Unsurprisingly, the framers ended up with a hybrid, whose central element was voting by states in proportion to their combined representation in the national legislature. Designating an intermediate body of electors to cast the state votes (a body only later christened the Electoral College) was an inspired effort to deepen the “representativeness” of presidential selection. The framers either did not anticipate, or feared, the development of organized, permanent political parties. The electors were their best stab at what an intermediary institution would look like. But the electors would meet only in their states (rather than all together), for a single purpose, and then permanently adjourn—all to protect against cabals and pretensions to continuing authority.
A longstanding puzzle is that the framers, most of them firm realists about human nature, would assure themselves, and later the delegates to the ratifying conventions, that the electors would be men of high distinction and accomplishment. My interpretation is that, here as in the case of state legislators electing senators, they were putting the best face on an uncertain, underdeveloped procedure. Leaving the method of selecting electors to the state legislatures was a smart punt—the political cultures of the states varied widely but were trending democratic, their institutional evolution was difficult to foresee, and vesting the choice in legislatures rather than states-as-states gave the feature a populist twist.
The most heavily criticized feature of the framers’ apparatus was the procedure for contingent selection if no candidate won a majority of electors—the states, voting through their House delegations, would choose by majority vote among the top three vote-getters. But it was a considered decision: it gave the states a distinctive role in adjudicating an inconclusive population-based election, and it was a one-off exercise, mimicking the temporary Electoral College, that avoided a president selected by and beholden to Congress. The device has been employed just twice, to resolve the elections of 1800 and 1824.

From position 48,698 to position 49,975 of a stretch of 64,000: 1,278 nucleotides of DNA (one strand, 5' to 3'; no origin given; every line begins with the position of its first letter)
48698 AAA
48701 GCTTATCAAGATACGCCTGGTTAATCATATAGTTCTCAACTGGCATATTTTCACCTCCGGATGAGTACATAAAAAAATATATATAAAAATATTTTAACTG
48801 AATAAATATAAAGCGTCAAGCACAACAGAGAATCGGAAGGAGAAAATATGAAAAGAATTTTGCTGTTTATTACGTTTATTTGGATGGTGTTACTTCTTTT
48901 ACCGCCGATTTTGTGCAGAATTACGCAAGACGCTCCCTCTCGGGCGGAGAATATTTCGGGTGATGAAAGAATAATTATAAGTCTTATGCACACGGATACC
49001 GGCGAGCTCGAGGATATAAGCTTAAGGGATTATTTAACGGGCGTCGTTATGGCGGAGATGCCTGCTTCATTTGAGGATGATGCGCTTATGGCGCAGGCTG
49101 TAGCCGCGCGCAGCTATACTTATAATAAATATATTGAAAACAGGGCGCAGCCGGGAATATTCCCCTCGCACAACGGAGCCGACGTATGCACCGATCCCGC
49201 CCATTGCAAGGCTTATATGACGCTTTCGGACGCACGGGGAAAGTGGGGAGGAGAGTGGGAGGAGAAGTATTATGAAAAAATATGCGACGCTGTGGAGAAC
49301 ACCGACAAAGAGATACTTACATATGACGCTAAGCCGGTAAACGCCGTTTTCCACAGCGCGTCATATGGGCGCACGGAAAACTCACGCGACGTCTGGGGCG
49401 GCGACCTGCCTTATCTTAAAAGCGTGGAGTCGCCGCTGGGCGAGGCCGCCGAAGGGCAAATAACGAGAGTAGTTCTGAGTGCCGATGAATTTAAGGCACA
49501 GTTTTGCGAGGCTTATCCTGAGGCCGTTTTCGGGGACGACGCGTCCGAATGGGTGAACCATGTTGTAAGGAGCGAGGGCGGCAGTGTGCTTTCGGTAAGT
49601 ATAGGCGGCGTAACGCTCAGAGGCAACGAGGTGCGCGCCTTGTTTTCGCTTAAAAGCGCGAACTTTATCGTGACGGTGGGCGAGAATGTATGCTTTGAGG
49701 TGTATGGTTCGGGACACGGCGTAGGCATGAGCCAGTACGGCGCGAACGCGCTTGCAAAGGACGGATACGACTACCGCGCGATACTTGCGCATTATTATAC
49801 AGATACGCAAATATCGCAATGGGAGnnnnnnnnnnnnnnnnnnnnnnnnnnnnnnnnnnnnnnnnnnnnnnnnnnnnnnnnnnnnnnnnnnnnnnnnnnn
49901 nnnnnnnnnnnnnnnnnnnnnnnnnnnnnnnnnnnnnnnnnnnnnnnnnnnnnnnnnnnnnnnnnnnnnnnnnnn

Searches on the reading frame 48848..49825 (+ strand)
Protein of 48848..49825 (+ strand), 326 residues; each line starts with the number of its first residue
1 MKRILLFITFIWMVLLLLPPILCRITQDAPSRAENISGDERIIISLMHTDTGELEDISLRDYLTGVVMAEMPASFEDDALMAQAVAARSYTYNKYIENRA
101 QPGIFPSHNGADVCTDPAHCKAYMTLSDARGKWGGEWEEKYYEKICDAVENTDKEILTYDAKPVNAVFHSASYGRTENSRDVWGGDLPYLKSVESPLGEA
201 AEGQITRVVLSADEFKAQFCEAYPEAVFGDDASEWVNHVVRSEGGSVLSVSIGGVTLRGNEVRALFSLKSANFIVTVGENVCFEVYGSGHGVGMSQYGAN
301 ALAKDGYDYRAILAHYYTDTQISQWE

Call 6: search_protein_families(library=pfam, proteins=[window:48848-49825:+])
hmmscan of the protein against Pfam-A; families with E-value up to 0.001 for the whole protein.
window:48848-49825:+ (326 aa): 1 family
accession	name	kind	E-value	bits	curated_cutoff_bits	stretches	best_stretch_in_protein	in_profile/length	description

The failure to anticipate political parties created only one major problem, the voting routine for president and vice president, which was corrected by the 12th Amendment in 1803. On that occasion, Congress also carefully considered other elements of the original plan with the hindsight of four initial elections, and left them in place—further evidence that the plan was not slap-dash. The two-party system, powerfully buttressed by winner-take-all state electors, has itself updated the framers’ handiwork, marginalizing the contingent selection procedure and relegating the electors to agents of their parties. (The electors’ honorific status was sealed in 2020 by the Supreme Court’s decision in Chiafalo v. Washington that states may sanction or replace electors who violate their pledges.)
Keyssar dislikes this system, but his assumption that a national popular vote is self-evidently superior, and a no-brainer from the standpoint of democratic legitimacy, clouds his account of the system’s longevity. Amending the Constitution is certainly a heavy lift, but it has been done many times in contentious areas. He notes that the framers’ system is hard to reform incrementally, because it is complex and has many interdependent features and offsetting compromises—but this can easily be turned on its head to say that the system was sturdily built, politically well-balanced, and integrated with a constitutional structure that has been manifestly successful. So too with his point that Electoral College reform has often been a low priority with politicians and citizens: maybe they had their priorities right.